Housing Benefit

You can use the online calculator for Housing Benefit to see how your money will be affected at: 


You are likely to be able to claim housing benefit if you live in ‘supported housing’. Some people in private housing may be able to have a housing payment paid by Universal Credit if they are eligible, instead of housing benefit.

Private landlords will normally ask you for at least one month’s rent before you move in. Private landlords may ask you to pay the same amount of money as a deposit.

You will be given the deposit back at the end of your tenancy if:

  1. You have paid all of your rent 
  2. You have not caused damage to the property (or the furniture if it is part of your tenancy agreement). 

You should not lose any of your deposit for normal ‘wear and tear’. For example, damage that has taken place over time through normal use.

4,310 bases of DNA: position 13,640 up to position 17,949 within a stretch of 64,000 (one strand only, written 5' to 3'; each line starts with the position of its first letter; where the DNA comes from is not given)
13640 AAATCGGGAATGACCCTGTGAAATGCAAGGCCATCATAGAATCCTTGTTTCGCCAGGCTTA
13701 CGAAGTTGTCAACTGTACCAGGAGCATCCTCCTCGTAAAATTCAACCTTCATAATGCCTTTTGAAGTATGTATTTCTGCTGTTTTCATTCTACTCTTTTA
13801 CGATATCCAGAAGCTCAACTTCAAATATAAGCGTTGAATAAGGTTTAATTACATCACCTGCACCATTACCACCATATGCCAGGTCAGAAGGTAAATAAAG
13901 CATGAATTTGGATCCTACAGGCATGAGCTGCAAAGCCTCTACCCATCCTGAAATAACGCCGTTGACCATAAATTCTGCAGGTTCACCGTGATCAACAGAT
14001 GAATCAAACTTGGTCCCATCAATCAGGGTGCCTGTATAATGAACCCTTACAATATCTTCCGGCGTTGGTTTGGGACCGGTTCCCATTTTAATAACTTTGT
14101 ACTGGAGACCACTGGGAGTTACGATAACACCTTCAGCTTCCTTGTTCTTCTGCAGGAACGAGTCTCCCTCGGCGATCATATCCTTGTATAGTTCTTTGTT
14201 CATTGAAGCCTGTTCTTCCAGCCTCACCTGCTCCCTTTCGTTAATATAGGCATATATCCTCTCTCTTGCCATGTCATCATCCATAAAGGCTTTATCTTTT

Your deposit is safe, because your landlord must give the money you pay to a compulsory deposit scheme. The scheme is free for you and your landlord. 

You must make sure the rent is paid to your landlord. If you get housing benefit, it is paid into your bank account at the end of each rent period. You then pay your landlord the rent that is due. 

Your rent might be more than the housing benefit you get. If that is the case, you will have to use your own money to pay the extra. 

If you have trouble managing your money speak to the council; they can pay your housing benefit directly to your landlord.